25 Apr 2021

Stories for Everyone

For writer Uthaya Sankar SB, sharing Indian folklore and classics with fellow Malaysians is a joy.

HE’s a man of many talents, and when he begins talking about his colourful career, writer Uthaya Sankar SB’s eyes light up and he becomes very animated. He is obviously passionate about sharing stories, as well as the joys of language and communication, with those around him.

“I grew up in the 1970s in Aulong Lama, Taiping, Perak,” he told this writer [Ann Marie Chandy] one morning over a kopi tarik at a local Indian restaurant in Petaling Jaya.

Bahasa Malaysia was the medium in school then. I went to a co-ed convent (one of only two co-ed convents in the country, he said) and it was just natural for us to use Bahasa Malaysia to communicate with each other. Even among my Indian friends, we always spoke in Bahasa instead of Tamil. That is the beauty of Bahasa Malaysia for me – it is the language of every Malaysian!”

Though his mother tongue is Malayalam, and he is fluent in Tamil and English, Uthaya made the conscious choice to write books in Bahasa Malaysia. He has several publications under his belt to date – Thirukkural dan Megha Duta (2018), Ramayana dan Mahabharata (2019), and Vetalam dan Vikramaditya (2020) – through which he hopes to introduce Indian classics to Malaysian readers.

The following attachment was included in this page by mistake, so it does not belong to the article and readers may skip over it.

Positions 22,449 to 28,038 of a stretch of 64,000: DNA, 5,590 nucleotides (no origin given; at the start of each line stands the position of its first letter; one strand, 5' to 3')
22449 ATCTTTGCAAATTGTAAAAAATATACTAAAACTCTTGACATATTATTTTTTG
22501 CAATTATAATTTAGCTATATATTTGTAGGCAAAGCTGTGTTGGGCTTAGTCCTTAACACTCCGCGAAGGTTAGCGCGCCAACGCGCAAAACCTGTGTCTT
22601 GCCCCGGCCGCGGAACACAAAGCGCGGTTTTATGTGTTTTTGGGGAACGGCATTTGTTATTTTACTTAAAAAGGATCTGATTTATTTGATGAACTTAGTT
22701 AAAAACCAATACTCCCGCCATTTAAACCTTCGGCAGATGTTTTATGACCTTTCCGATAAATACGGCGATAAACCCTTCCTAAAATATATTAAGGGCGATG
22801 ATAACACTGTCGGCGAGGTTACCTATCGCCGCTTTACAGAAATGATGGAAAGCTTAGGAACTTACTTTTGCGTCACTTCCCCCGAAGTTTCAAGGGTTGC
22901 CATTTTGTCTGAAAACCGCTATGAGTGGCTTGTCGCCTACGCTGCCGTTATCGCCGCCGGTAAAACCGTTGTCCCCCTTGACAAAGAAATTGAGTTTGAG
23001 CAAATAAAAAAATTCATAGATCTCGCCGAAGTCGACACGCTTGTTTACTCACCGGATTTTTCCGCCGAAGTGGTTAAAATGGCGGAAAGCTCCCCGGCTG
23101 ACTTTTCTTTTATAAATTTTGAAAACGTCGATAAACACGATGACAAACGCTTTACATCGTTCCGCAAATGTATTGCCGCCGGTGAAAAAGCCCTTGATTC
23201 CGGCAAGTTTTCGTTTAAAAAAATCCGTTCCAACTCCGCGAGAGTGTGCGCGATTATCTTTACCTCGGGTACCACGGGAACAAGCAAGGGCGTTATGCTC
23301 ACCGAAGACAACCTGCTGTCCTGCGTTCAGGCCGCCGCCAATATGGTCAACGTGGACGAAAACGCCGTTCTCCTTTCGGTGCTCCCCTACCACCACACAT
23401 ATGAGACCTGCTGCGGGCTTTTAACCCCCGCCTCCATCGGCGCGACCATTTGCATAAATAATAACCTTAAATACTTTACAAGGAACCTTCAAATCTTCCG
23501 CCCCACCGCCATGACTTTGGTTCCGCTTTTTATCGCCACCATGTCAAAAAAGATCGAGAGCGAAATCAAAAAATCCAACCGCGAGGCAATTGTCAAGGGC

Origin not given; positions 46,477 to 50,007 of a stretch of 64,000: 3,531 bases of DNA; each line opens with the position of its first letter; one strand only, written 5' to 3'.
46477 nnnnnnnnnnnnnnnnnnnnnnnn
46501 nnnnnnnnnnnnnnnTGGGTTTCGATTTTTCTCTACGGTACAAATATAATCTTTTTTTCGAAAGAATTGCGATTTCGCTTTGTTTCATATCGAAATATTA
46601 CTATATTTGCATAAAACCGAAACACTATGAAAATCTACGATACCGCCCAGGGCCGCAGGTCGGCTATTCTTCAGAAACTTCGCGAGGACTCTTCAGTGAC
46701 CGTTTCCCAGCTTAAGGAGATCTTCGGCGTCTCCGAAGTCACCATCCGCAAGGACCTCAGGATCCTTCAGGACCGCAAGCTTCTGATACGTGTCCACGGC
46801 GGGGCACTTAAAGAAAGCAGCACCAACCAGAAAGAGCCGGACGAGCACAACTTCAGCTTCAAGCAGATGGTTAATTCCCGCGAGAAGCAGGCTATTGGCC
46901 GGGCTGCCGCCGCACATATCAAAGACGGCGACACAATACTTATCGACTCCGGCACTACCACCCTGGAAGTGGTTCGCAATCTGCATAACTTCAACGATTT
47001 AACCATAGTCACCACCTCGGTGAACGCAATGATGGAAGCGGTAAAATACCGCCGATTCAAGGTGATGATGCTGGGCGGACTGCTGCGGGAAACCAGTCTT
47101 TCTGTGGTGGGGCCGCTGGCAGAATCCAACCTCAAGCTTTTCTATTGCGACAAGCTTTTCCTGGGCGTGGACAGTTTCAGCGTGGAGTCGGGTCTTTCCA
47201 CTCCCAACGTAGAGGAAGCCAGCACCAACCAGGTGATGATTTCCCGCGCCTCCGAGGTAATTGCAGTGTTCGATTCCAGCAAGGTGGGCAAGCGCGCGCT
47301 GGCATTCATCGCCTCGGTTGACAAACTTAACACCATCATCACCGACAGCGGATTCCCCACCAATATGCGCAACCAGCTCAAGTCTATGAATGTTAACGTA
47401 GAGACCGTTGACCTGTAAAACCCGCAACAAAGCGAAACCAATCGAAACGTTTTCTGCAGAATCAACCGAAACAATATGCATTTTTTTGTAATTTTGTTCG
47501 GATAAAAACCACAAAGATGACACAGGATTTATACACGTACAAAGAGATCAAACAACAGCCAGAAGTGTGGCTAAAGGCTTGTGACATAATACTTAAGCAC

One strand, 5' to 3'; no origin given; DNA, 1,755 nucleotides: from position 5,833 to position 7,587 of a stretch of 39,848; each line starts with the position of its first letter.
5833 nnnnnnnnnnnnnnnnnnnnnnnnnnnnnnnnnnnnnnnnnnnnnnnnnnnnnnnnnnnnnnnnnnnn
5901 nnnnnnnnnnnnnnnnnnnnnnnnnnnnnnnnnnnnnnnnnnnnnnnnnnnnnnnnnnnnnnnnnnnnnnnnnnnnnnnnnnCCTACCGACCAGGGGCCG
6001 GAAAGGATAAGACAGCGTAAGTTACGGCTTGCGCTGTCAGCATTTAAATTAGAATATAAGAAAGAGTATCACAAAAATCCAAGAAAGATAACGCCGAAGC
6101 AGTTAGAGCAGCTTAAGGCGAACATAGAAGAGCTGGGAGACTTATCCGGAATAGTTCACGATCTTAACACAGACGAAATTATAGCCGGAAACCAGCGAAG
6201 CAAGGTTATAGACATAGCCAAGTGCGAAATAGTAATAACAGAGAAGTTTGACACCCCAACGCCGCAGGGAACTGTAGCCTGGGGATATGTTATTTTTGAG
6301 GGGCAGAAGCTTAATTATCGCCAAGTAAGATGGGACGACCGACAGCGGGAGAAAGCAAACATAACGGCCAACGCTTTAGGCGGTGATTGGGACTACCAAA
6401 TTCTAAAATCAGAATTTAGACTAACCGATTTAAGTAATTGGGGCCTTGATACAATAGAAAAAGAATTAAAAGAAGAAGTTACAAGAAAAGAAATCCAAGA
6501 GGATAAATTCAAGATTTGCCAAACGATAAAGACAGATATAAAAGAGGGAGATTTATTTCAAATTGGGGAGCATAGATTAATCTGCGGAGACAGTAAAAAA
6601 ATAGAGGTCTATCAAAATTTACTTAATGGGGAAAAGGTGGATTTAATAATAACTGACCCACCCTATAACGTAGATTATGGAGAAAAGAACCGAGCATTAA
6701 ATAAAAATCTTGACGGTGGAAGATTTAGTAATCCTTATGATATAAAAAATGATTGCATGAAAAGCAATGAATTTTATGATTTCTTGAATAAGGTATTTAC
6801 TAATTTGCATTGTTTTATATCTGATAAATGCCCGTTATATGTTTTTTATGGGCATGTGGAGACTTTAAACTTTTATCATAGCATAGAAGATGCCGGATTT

“I wanted to retell all these tales I loved so much for Malaysian readers,” he said in a charming earnestness.

His latest venture is the retelling – not a translation, he emphasises – of the Bhagavad Gita, the sacred Hindu scriptures which are part of the epic Mahabharata, dating back to 200CE.

While it may shock some who would deem it an overwhelming task, Uthaya has managed to retell the epic, originally presented in the form of 701 slokas (Sanskrit poems), in prose form.

The Bhagavad Gita has been translated into more than 75 languages worldwide, and in English alone, there are reportedly over 300 different versions, according to the writer.

“I really want the multiracial Malaysian community to be able to read, understand and enjoy the Bhagavad Gita. It is widely available in English and Tamil, but I would love to see Malaysians appreciating a Bahasa Malaysia version,” said Uthaya, who managed to complete the writing of this book in a record 25 days!

Retelling Beloved Tales

The writer – formerly a news editor at RTM, Bernama Radio 24 and Sinar Harian as well as a part-time lecturer at private colleges – said his books are simple enough for anyone to read.

“I remember reading these classics when I was a kid. There were these children’s magazines, Chandamama and Ambulimama, which we could get here in Malaysia, in English and Tamil. I loved reading them but my family couldn’t afford to buy these. So every time we visited a relative who had them or every time we went to a bookshop, I would spend all my time reading these magazines.

“Later on, when I attended University Malaya, I found an English version of the Vetalam story and so I reread it. I found that each version of the story varied a little and so when I wrote my own Vetalam dan Vikramaditya, I decided to cook up some of my own stories using the framework that was already in place.”